Blake’s depiction of Newton’s persona is symbolic, but it is closer to the real Newton than any other artistic rendition. Much of what we know about Newton is based on his extraordinary contributions to science such as the three major laws of motion (the principles of inertia, force, action and reaction), the law of gravitation, and his discoveries in optics, astronomy, and mathematics. Newton’s laws enabled measurements of actual distances, speeds, and weights to be calculated, laying the foundation of modern inventions from the steam engine to the space rocket. In large part because of Newton, the empirical approach, based on the rule that you must try out ideas by testing them, became the norm.

However, there is a part of Newton’s life that is less talked about, the part that concerns his character and its connection to his discoveries.

Newton’s biography is a catalog of the symptoms of bipolar (or manic depressive) disorder, an illness he suffered from most of his life. Romantic writers often called manic depression ‘a disease of men of genius’, while others considered it an essential element for creativity. It was argued that depression made one a perfectionist and mania led to intense periods of productivity, faith in ones own talent, and the need to prove oneself right.

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Newton exhibited signs of bipolar disorder early in life he was a solitary child who didn’t engage in games with other children. He spent most of his time alone, building miniature mills, machines, carts, and other inventions. He was high strung, egotistical, and dominant. He experienced attacks of rage, which he directed toward his friends and family. He later recalled ‘threatening my father and mother to burn them and the house over them.’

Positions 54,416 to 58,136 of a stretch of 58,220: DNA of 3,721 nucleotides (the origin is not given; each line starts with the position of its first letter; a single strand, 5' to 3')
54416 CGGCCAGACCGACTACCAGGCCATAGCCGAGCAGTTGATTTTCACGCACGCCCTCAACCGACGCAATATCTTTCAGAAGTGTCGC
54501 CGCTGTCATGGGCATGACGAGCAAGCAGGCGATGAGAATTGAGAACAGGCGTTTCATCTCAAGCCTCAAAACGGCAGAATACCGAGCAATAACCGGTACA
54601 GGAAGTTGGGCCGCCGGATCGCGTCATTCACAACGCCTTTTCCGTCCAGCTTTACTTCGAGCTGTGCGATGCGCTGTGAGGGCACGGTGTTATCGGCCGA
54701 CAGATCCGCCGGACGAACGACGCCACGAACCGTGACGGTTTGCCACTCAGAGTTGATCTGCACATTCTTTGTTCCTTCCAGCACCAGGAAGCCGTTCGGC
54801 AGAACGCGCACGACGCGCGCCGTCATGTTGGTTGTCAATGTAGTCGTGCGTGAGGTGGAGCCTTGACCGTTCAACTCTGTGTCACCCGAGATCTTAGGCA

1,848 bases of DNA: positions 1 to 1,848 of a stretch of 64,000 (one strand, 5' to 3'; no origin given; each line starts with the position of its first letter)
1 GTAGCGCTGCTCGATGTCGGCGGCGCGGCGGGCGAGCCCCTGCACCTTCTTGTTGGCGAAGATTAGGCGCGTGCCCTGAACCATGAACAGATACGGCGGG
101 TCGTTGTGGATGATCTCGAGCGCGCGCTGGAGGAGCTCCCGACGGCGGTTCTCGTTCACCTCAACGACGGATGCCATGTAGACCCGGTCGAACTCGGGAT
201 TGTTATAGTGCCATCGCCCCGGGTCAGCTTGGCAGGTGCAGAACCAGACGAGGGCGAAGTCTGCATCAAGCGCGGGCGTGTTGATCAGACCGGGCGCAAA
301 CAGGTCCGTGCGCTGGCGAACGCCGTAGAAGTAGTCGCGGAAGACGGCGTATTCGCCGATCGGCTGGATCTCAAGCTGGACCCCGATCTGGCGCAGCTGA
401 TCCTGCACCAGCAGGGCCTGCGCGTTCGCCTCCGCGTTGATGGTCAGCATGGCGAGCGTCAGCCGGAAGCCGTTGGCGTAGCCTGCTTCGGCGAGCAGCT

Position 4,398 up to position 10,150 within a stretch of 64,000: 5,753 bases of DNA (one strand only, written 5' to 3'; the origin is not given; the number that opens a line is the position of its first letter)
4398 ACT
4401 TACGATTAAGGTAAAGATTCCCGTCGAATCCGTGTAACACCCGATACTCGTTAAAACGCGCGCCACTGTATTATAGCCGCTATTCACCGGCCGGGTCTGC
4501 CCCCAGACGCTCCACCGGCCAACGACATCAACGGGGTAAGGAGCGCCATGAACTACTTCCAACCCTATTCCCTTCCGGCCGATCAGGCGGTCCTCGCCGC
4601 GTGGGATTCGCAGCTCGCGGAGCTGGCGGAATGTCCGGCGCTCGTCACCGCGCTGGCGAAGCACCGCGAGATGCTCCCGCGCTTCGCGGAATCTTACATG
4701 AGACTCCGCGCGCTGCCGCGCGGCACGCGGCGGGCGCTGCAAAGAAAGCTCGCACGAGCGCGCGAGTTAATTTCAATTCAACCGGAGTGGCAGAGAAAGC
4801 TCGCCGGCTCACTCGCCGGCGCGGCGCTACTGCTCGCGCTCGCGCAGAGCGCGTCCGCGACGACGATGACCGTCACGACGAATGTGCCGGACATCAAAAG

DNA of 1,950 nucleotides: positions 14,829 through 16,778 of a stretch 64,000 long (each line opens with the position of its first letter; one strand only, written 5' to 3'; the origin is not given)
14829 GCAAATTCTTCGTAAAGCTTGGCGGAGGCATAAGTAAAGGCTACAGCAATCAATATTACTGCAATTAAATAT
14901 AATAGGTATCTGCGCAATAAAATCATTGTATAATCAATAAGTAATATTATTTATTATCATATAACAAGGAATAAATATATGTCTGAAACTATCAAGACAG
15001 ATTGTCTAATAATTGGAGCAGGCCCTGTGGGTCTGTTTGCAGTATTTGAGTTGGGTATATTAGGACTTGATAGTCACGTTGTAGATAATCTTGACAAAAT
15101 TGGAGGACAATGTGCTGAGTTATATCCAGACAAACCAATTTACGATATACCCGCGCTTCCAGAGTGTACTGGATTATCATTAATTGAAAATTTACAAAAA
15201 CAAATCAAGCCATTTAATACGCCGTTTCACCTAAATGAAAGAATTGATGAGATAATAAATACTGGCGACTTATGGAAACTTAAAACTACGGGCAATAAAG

Newton also had intense moments of remorse, when he made long lists of his ‘sins’ or wrongdoings. His list recorded ‘striking many’, ‘punching my sister’, ‘peevishness with my mother’. His violent temper made him unpopular and his peers and the servants rejoiced when Newton left home for Cambridge.

At Cambridge, Newton made only one friend among his fellow students. His notebooks on his college years document anxiety, sadness, fear, a low opinion of himself, and suicidal thoughts.

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After his appointment as Fellow of the University in Cambridge, Newton continued to have manic episodes, often forgetting to eat. Such events were usually followed by a collapse into depression, and he would become enraged by any criticism of his work. As a result, he would withdraw from the scientific community and refuse to continue his research.

Despite his success and recognition, Newton was afraid to expose his work to the criticism of fellow scientists. He kept his calculus secret until Leibniz made a claim of discovering it first. And if it wasn’t for his astronomer-friend, Edmund Halley’s encouragement, he probably wouldn’t have published his most important work, the Principia.

Newton avoided the company of others. When he had to interact with people, he contributed little to conversations. His relationships with other scientists were tyrannical. He would refuse to speak to those who dared to disagree with him. Newton sought quarrels with friends and foes alike.